The use of early tracheostomy has increased among acute care patients with stroke who are receiving mechanical ventilation, and more of these patients are being discharged to skilled nursing facilities as a result. But the intervention may not significantly improve the rate of survival without disability, a new study finds.

Investigators looked at outcomes in 366 hospitalized stroke patients with  tracheostomies at 26 United States and German neurocritical care centers. Most of the interventions (95%) were performed in about four days after intubation. Researchers compared findings with outcomes in a control group, 67% of whom received the procedure in the standard way — about 11 days after intubation.

The strategy of early tracheostomy, compared with a standard approach, did not significantly improve survival without severe disability at six months, they found. 

The uptick in tracheostomy use among patients with stroke who require mechanical ventilation has occurred over the last two decades, according to the authors of an earlier study. But the procedure may be seen as futile by some clinicians due to high morbidity in these patients, and the researchers sought more information about outcomes.

Tracheostomies in SNFs

The increased rate of the procedure is tied to decreased acute-care mortality and length of stay, the earlier study found. This has resulted in higher — and earlier — rates of post-acute care placement and lower rates of home discharge, they reported in 2018.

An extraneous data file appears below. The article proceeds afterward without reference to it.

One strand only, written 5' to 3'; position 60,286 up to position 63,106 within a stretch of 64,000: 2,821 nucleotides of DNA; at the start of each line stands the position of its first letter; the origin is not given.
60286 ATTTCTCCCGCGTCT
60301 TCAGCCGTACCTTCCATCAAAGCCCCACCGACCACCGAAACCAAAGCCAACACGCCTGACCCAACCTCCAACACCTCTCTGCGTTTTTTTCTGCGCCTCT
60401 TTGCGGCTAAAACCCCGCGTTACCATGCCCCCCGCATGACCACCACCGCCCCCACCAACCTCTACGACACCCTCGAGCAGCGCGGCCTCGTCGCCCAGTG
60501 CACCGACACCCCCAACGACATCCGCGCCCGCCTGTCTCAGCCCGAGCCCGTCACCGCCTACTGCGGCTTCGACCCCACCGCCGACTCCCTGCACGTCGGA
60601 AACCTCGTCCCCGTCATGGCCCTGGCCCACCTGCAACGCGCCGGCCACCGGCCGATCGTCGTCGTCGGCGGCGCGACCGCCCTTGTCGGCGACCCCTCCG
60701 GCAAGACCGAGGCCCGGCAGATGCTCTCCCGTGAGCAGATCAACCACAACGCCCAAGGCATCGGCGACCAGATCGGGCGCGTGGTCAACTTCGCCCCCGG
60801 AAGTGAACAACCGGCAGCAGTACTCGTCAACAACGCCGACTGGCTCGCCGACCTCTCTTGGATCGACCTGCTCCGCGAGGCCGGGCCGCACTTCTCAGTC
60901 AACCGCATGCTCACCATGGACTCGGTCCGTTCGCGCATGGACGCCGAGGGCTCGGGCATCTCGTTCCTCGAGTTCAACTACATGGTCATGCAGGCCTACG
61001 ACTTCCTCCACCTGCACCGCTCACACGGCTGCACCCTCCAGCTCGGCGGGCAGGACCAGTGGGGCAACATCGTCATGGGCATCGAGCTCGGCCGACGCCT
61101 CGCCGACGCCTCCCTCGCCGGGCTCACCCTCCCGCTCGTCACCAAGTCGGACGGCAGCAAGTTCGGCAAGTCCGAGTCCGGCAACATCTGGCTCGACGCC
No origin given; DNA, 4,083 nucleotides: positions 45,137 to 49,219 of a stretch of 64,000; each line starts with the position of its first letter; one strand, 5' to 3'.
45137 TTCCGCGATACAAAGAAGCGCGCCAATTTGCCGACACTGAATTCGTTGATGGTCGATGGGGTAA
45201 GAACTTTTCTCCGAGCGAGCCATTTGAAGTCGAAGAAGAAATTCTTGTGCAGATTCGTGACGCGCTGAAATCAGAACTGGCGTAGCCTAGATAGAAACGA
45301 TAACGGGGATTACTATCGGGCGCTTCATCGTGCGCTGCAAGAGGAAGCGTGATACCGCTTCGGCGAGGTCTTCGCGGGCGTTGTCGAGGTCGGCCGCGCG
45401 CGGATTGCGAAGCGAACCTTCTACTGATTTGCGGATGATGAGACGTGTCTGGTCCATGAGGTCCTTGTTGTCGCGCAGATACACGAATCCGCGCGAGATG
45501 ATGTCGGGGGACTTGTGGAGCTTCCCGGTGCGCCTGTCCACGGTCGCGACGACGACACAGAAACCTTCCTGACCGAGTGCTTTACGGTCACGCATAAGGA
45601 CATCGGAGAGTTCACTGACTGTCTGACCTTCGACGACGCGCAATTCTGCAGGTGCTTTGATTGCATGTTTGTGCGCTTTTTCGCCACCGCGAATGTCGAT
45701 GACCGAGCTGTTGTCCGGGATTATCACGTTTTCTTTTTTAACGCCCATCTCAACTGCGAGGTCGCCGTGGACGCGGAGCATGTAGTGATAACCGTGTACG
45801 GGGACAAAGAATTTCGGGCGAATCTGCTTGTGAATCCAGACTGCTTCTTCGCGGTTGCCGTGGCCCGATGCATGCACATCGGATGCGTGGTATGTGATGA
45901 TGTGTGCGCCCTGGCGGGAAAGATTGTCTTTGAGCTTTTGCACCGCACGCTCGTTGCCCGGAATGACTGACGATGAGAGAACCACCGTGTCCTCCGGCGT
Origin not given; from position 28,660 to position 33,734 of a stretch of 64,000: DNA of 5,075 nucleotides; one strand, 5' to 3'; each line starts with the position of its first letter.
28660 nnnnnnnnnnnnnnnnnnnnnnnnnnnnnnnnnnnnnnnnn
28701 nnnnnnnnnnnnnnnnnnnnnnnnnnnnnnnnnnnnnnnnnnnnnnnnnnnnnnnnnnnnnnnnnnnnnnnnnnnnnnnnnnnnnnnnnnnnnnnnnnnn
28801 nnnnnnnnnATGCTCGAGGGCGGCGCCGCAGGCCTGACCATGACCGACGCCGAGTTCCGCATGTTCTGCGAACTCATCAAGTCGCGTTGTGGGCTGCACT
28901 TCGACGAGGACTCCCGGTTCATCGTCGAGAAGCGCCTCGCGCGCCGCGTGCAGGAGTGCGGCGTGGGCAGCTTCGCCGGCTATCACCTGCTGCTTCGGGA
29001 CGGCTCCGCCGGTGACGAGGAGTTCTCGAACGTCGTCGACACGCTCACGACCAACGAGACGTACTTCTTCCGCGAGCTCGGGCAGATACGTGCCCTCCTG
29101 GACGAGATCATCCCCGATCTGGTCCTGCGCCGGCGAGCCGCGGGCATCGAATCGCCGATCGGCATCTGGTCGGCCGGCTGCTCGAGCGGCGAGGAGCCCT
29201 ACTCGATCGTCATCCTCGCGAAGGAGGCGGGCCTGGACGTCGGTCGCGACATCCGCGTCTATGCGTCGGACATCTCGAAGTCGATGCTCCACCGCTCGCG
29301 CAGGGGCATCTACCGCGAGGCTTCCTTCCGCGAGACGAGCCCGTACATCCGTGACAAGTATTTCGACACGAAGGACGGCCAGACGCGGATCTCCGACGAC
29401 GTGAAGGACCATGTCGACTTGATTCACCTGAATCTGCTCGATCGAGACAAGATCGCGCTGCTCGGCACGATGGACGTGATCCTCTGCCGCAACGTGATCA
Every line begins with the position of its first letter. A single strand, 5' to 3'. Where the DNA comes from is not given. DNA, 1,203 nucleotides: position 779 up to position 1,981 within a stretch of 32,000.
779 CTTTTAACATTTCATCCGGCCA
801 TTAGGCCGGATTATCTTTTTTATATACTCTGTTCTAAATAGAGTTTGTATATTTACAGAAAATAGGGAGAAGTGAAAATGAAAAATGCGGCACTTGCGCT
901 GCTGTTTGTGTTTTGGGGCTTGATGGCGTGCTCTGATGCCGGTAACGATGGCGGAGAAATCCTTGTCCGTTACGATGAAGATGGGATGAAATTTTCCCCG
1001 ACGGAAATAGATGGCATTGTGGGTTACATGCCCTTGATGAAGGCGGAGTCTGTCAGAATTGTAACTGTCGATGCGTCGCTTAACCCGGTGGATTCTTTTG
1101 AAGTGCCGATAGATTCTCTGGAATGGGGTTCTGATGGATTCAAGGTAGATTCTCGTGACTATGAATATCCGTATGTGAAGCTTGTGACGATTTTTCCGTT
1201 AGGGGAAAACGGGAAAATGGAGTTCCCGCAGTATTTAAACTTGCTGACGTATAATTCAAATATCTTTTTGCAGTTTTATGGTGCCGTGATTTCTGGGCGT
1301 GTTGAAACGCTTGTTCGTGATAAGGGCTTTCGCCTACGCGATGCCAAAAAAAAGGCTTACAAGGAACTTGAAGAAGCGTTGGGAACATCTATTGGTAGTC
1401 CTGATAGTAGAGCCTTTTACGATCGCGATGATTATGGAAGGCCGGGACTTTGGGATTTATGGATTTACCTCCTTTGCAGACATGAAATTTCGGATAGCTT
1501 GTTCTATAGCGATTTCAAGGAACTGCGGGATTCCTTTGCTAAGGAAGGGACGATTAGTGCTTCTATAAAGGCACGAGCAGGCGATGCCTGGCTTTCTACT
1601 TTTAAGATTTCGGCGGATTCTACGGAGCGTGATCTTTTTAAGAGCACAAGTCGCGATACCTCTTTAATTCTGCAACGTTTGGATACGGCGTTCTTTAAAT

“[T]he concurrent rise in discharges to nonacute care settings and the decrease in home discharges suggest that burden of care for these patients may be shifting to long-term care facilities,” they wrote at the time.

This is notable, considering that the rate of home discharge in the general stroke population is stable, and it suggests downsides to use of tracheostomy, they added. 

For patients who remain dependent on ventilators, tracheostomy can ease transition to a post-acute setting and “allow supportive respiratory care until any potential recovery,” the authors of the 2018 study explained. But the study results “may indicate that the increased use of tracheostomy has not necessarily improved functional outcomes or quality of life,” they concluded.

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